First and foremost, the recipient should be in the category of low-income countries. Their policies are too scrutinised before deciding about eligibility for MCC grants. Ever since Nepal and the US established diplomatic relations in 1947, the former has received aid from the early 1960s in rural development, among others. The Government of Nepal first approached Washington for assistance in 2006, when the country had just transitioned from armed conflict to restoration of democracy. Notwithstanding Nepal’s urgent need for foreign assistance to rebuild infrastructure, the request could not elicit favourable response from the US side showing concern for stability in the country in the immediate aftermath of a decade-long conflict.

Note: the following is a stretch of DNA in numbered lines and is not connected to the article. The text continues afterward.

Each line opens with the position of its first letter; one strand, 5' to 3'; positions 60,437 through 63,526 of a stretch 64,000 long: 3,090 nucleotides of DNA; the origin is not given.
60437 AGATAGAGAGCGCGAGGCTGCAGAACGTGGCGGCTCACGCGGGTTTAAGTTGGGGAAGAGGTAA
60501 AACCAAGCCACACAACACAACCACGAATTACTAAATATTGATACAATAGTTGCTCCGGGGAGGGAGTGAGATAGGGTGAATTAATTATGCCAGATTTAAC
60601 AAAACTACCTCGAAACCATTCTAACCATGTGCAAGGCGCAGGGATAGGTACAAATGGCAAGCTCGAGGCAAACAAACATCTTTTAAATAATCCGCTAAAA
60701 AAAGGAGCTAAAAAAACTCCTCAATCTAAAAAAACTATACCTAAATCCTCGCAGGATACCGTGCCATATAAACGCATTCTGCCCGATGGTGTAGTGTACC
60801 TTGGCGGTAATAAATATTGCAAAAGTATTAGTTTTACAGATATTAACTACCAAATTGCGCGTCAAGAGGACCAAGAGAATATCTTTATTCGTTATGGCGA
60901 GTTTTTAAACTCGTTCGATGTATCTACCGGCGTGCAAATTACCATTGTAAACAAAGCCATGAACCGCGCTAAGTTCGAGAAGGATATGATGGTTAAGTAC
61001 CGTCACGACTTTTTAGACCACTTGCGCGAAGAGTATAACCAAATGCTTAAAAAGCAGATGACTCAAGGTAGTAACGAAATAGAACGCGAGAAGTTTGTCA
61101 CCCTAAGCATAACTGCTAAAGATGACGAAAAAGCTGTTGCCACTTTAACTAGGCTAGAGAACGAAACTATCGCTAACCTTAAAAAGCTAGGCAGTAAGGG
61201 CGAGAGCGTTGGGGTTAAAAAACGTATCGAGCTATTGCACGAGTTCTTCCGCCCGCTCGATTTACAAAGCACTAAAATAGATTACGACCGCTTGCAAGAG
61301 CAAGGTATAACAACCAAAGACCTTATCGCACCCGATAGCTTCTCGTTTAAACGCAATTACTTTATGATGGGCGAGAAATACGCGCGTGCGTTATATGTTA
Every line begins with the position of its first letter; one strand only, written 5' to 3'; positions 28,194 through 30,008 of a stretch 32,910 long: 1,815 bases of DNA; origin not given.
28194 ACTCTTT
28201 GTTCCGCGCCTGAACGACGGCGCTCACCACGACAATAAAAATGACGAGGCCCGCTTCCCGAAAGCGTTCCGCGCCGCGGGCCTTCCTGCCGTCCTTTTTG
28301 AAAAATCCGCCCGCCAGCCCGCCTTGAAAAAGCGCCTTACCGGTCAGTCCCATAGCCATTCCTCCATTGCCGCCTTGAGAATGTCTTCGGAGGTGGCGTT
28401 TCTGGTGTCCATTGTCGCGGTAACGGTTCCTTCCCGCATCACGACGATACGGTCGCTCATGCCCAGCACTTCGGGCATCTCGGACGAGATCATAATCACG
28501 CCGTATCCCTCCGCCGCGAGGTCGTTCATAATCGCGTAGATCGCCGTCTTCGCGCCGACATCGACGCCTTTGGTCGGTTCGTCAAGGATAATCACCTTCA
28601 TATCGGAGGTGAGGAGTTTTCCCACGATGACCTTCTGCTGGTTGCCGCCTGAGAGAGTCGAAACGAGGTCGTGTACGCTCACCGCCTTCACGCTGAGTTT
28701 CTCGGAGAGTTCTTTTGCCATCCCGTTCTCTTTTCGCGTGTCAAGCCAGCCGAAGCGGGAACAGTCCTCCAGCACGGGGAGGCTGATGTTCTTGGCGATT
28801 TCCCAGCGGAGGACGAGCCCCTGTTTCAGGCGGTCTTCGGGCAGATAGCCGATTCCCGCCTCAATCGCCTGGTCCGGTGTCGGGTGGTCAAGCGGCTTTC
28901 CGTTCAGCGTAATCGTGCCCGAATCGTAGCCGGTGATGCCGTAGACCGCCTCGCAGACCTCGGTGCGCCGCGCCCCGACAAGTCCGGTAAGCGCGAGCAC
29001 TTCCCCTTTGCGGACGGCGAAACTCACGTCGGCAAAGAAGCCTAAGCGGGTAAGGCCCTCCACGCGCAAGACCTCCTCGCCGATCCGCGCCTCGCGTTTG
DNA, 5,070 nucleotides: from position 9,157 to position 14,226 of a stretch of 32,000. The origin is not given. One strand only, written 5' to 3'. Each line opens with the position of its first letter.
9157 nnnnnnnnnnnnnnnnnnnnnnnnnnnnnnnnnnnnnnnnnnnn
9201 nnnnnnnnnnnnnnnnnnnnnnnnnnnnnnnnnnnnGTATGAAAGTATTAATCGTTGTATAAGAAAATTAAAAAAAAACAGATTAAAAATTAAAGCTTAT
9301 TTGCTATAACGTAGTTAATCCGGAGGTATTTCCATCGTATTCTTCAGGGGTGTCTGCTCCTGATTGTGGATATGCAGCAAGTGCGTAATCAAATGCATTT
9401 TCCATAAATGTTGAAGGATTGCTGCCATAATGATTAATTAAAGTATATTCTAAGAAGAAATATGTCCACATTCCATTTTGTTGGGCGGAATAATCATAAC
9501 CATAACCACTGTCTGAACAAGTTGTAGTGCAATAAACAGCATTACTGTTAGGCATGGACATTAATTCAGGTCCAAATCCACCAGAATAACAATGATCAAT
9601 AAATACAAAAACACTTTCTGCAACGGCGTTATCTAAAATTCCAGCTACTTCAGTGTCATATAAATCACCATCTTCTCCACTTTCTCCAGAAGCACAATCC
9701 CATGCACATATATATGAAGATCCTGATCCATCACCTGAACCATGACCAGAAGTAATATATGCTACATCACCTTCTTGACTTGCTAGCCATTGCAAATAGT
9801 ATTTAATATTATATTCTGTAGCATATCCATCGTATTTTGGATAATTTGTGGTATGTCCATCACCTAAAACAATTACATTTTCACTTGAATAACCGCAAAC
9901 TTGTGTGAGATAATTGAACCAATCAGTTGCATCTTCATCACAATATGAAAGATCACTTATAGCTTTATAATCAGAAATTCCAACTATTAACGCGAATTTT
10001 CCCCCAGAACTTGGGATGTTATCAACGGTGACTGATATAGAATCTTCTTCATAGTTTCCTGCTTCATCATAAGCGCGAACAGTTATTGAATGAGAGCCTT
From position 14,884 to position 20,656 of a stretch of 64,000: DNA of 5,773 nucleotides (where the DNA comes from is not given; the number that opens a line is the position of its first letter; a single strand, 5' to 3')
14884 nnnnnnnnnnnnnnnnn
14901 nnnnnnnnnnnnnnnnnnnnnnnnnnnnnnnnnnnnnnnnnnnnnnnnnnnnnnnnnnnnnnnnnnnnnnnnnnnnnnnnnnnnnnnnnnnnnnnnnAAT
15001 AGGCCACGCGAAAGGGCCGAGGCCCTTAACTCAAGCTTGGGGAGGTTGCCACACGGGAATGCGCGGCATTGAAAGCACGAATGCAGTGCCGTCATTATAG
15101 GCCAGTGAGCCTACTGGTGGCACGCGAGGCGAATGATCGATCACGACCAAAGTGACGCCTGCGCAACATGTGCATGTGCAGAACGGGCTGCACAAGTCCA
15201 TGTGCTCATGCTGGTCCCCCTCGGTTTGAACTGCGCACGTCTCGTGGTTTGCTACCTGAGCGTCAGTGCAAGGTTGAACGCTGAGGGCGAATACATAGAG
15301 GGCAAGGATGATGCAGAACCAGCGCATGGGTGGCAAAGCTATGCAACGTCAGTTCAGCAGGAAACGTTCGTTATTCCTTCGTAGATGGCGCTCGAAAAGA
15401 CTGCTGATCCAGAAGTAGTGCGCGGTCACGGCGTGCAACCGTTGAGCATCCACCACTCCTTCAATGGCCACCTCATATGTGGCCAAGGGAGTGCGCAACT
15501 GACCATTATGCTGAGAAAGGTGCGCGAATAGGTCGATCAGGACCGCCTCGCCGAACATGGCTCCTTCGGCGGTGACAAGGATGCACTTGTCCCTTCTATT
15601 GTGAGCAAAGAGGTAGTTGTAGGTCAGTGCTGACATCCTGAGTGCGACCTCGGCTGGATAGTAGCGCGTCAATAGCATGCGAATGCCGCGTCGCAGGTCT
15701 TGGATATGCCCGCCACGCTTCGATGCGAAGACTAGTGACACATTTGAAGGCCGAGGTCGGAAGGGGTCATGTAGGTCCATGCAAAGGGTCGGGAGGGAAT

The government of Nepal again lobbied for the aid in 2008. Its objective was to get the air for help the country build its capacity in order to deliver critical services to its people after the first democratically elected government came into power following the general election. Then the expectation was that Nepal’s request would be entertained as the country had successfully completed the peace process and a government committed to democracy and rule of law was at the helm of affairs. But disappointedly, the US government declined again explaining the lack of a democratic constitution that upheld the internationally honoured principles of rule of law and good governance.

Finally, with years of agonising negotiations among the major political parties of Nepal, a democratic constitution was promulgated in 2015 that paved the way for the country’s partnership with the MCC. Nepal’s consistent efforts to obtain the grant assistance of $500 million testify that all governments since 2008 have their own contributions to the agreement. The agreement requires Nepal government to commit an additional $130 million of its own funding - making the largest upfront country contribution in MCC’s history - a testament to Nepal’s commitment to partnership with the MCC.